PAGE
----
Anti-rape Bill: Govt Does U-turn Dilutes Age of Consent, Stalking

NEW DELHI: Bowing to pressure from political parties, government on Monday retained the age of consent at 18 years and also watered down provisions on stalking and voyeurism in a bill which seeks stringent punishment for crimes against women.

The Cabinet meeting was held Monday evening following an all-party meeting in the morning, when the bill was discussed.

The age of consent was 16 years under the IPC before Government promulgated an ordinance on February 3 this year, raising it to 18 years.

But the proposed Criminal Law (Amendment) Bill, 2013 had again lowered the age of consent  to 16 years. 

The sources said that the Bharatiya Janata Party (BJP) and the Samajwadi Party (SP) were among the parties which had reservations over the lowering the age of consent to 16.

The sources said that the age of consent was 16 years under the Indian Penal Code but was raised to 18 in the anti-rape ordinance promulgated by the government in February this year.

However, the government agreed to lower the age of consent to 16 under the proposed Criminal Law (Amendment) Bill, 2013, following inter-ministerial consultations.

The sources said several political parties had suggested at the all-party meeting that the age of consent should be increased to 18 years since the minimum age of marriage for girls was also 18.

Other parties, however, said pre-marital sex was a reality and the age of consent should be 16 years.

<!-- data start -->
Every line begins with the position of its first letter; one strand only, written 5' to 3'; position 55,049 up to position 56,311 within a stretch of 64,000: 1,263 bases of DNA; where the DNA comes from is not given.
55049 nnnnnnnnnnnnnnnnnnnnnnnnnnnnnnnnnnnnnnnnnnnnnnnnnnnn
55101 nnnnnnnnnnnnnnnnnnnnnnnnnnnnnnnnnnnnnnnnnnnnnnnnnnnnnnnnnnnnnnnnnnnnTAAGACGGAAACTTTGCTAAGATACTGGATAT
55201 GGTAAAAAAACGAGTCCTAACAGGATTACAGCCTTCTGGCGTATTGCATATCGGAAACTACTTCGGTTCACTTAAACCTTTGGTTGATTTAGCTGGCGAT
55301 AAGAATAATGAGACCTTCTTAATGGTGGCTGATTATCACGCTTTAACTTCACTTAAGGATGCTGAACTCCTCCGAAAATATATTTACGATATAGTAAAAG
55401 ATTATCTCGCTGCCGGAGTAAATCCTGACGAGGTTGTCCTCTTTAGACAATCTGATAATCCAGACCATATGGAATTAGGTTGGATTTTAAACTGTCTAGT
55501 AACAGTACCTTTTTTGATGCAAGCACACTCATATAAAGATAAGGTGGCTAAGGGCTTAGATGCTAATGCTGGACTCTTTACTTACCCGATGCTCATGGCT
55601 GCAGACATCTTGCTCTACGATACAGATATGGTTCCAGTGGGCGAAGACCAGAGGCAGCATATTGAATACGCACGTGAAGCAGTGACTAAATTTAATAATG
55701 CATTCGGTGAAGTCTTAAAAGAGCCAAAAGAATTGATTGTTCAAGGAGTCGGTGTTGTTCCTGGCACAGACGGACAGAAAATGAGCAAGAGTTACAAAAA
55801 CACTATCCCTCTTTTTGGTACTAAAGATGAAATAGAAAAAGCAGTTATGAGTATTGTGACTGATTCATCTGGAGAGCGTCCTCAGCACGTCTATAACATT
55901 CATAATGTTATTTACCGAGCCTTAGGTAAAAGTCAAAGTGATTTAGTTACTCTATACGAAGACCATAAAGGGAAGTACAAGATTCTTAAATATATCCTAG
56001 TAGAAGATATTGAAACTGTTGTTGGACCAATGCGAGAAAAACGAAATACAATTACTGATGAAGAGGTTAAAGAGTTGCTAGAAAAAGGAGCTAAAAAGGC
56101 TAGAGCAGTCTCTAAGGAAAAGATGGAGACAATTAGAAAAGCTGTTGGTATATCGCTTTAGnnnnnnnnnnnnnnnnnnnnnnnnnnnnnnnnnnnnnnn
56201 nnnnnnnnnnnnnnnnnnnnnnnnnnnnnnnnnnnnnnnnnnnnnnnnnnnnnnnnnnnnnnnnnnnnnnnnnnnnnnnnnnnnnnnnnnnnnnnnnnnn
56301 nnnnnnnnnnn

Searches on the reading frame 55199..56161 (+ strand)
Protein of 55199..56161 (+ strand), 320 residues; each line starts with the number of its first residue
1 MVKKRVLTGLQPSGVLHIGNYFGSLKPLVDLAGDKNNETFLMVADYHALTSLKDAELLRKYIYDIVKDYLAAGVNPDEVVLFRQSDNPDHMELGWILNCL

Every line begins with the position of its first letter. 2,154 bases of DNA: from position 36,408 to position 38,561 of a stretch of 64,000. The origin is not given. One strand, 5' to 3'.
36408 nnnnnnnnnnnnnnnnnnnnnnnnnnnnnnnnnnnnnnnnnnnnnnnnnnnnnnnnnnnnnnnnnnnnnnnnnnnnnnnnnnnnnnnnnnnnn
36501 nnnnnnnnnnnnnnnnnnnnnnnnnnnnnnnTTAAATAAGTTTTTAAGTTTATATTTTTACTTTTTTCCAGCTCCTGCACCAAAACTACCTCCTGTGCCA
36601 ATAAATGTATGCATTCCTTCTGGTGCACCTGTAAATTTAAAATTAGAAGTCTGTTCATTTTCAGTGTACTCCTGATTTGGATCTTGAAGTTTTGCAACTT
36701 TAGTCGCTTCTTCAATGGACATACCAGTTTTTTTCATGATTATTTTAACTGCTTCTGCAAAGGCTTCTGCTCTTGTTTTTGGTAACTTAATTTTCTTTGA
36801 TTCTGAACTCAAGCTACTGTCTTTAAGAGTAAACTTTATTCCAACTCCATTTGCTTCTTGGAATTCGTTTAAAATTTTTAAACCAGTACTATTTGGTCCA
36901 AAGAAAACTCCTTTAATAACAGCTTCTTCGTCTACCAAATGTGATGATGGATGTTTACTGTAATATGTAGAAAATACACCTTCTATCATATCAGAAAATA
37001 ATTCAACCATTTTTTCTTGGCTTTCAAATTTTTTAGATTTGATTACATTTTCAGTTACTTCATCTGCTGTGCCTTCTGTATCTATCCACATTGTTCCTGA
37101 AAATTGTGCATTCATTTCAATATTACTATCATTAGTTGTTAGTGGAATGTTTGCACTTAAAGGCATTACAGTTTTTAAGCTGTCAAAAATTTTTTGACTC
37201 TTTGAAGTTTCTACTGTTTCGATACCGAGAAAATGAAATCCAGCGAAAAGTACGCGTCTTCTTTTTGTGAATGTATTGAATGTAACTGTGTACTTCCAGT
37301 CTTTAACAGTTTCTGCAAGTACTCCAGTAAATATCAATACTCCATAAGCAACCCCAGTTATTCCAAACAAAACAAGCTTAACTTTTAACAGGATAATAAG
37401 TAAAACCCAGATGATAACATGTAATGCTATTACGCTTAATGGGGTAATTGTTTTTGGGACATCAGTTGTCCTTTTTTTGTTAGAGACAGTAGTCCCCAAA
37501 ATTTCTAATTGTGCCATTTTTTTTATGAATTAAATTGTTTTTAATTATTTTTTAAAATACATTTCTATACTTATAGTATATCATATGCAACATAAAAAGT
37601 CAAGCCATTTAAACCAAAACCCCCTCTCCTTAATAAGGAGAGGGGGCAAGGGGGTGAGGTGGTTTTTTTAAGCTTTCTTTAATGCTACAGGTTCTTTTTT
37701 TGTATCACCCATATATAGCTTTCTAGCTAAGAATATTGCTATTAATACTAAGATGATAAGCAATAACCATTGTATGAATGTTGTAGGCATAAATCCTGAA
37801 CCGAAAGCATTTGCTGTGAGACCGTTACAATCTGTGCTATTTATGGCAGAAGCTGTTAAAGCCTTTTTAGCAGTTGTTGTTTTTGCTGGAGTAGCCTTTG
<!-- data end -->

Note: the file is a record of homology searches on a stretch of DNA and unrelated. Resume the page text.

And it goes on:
It is learnt that on the issue of stalking and voyeurism, the government has agreed to water down some of the provisions such as not putting the entire onus on the accused to prove his innocence.

Most parties were of the view that the clauses about stalking and voyuerism be tweaked further to prevent misuse.

There should be sufficient safeguards against filing of false cases by political opponents and those wanting to settle scores, they said.

The Bill had provisions for safeguard against misuse. But the GoM to which it was referred to decided to drop it, maintaining the existing provisions in IPC have sufficient safeguards.

“Some political leaders said the law could be misused ahead of Lok Sabha elections. They wanted safeguards to be specified,” a Minister, who attended the meeting, said.

The Criminal Laws Ordinance, which made anti-rape laws more stringent, was promulgated by the President on February 3 in the wake of public outrage over the December 16 Delhi gangrape.

The Ordinance lapses on April 4 and the government and most parties are of the view that the Bill be passed with suitable changes before the Budget Session goes into recess on March 22.

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